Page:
Investment fund bosses are trying to stop an analyst who was jailed after being convicted of stealing computer codes worth millions from being deported. It's feared Ke Xu, the Cambridge University maths graduate dubbed the 'billion dollar brain', might offer secret trading algorithms he has memorised to rival foreign firms if allowed to leave the UK. Bosses at Corbiere and Trenchant want to block the deportation.
For his latest project, Daniel Arsham’s signature style of reimagined architecture plays out in a Japanese garden—made modern and pink. The Gallery at Cadillac House presents a public exhibition where visitors can take a break from the everyday and zen out amidst Arsham’s unique world. That world includes a nine-foot wide light orb in place of the moon, a lantern and fossilized tree in lieu of rocks, and a gradient pink atmosphere all throughout.
Starting this September, look back into one of fashion’s most iconic collaborations with Andreas Kronthaler and Juergen Teller at Vivienne Westwood in NYC. At the flagship store, images spanning the trio’s collaboration since the ‘90s are on display; featuring the political satire, seminal campaigns, and intimate portraits that mark the Vivienne Westwood brand. In signature Teller-style, the images were unpretentiously pinned up on walls, unframed and uncensored.
Muck Rack makes it simple to find people, tweets, or articles that mention any name, keyword, company, hashtag etc. We've compiled this guide to help you make the most of your search.
Selecting a term
Start searching tweets, articles from media outlets, articles mentioned in tweets, journalists'
names, titles and bios with some suggested searches:
Companies or Topics (e.g. iPhone, Microsoft)
Phrases (e.g. "cloud computing") — use quotes to keep the terms together
Twitter handles (e.g. @username) — returns those who have mentioned or replied to
Names (e.g. "David Pogue")
Hashtags (e.g. #sxsw, #london2012)
Bio details (e.g. vegan, Olympics, father)
Muck Rack's Advanced Search allows for many boolean operators.
Find results that mention multiple specified terms, use AND or
+. For example, ensure each result contains both Elon Musk and Mark Zuckerberg by
searching Musk AND Zuckerberg or Musk + Zuckerberg.
Use the operators OR or , to broaden your search when you'd like either of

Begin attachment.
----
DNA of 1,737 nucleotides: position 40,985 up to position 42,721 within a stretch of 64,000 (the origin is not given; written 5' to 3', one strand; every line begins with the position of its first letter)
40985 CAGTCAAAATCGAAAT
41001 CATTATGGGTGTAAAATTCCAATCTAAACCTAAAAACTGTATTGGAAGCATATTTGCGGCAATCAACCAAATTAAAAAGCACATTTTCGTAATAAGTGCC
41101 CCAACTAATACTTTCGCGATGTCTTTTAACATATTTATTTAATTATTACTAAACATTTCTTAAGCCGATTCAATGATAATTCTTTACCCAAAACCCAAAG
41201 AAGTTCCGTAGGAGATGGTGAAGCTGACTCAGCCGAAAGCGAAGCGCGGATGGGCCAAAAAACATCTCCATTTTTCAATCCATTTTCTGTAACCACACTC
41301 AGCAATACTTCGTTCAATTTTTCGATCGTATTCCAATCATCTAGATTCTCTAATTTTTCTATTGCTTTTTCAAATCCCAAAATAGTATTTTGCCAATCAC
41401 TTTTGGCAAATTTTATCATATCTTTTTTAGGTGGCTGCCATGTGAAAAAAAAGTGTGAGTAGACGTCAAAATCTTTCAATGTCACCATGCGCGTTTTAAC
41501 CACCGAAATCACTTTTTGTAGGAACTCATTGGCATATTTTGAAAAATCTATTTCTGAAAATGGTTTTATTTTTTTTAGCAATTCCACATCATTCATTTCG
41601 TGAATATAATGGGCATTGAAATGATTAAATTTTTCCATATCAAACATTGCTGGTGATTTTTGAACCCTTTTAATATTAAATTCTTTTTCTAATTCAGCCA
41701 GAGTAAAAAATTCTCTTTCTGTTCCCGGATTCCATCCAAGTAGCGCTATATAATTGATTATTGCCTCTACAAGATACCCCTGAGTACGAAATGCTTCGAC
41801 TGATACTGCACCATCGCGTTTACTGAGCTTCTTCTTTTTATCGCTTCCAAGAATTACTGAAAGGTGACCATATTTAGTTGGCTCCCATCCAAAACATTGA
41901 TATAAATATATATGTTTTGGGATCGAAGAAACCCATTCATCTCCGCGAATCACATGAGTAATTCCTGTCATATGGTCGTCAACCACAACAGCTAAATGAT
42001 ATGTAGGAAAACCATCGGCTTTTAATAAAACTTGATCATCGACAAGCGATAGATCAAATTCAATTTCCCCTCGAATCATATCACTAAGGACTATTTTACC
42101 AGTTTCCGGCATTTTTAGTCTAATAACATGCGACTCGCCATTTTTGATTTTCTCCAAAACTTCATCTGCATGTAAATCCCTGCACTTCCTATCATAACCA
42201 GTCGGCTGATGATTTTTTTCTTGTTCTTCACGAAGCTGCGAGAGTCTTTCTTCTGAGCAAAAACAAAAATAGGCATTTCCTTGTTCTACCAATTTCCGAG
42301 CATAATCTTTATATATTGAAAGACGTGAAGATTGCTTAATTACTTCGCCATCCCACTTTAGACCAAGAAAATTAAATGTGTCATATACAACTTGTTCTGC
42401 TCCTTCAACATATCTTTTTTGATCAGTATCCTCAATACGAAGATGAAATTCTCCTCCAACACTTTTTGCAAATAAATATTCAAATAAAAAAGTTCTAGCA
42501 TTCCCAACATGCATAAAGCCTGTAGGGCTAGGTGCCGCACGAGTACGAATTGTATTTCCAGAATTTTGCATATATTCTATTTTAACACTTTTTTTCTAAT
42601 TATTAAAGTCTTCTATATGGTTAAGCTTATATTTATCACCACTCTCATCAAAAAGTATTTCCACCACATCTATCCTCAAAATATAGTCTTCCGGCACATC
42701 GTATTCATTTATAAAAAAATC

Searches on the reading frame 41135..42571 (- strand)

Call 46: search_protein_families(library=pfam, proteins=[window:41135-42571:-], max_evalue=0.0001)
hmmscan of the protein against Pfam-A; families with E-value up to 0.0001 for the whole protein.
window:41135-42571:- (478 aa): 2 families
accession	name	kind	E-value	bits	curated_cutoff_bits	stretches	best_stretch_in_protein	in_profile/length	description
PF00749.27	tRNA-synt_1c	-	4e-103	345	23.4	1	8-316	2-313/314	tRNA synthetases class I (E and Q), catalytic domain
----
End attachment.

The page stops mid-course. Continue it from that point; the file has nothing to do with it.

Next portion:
multiple terms to appear in results. (This is the default behavior of our search when no operators
are used). For example, results will contain either cake or cookie by searching cake OR cookie or cake,cookie
Use NOT or - to subtract results from your search. For
example, searching Disney will yield results about the Walt Disney Company as well as Walt Disney
World Resort. To exclude mentions of Disney World, search for Disney -World or Disney
When using one of these operators with a phrase, enclose it in quotation marks. For example, you can
find results about smartphones excluding Apple's iPhone 4S by searching smartphone -"iPhone
Exact case matching or punctuation
If you're searching for a brand name or keyword that relies on specific punctuation marks or capitalization, you can
find results that match your exact query by adding matchcase: before the keyword you're searching for, like matchcase:E*TRADE .
Use parentheses to separate multiple
boolean phrases. For example, to find journalists talking about having fun in Disney World or
Disneyland, search for ("disney world" OR disneyland) AND fun.
An asterisk can be used to search for any variation of a root word truncated by the asterisk. For example, searching for admin* will return results for administrator, administration, administer, administered, etc.
A near operator is an AND operator where you can control the distance between the words. You can vary the distance the near operation uses by adding a forward slash and number (between 0-99) such as strawberries NEAR/10 "whipped cream", which means the strawberries must exist within 10 words of "whipped cream".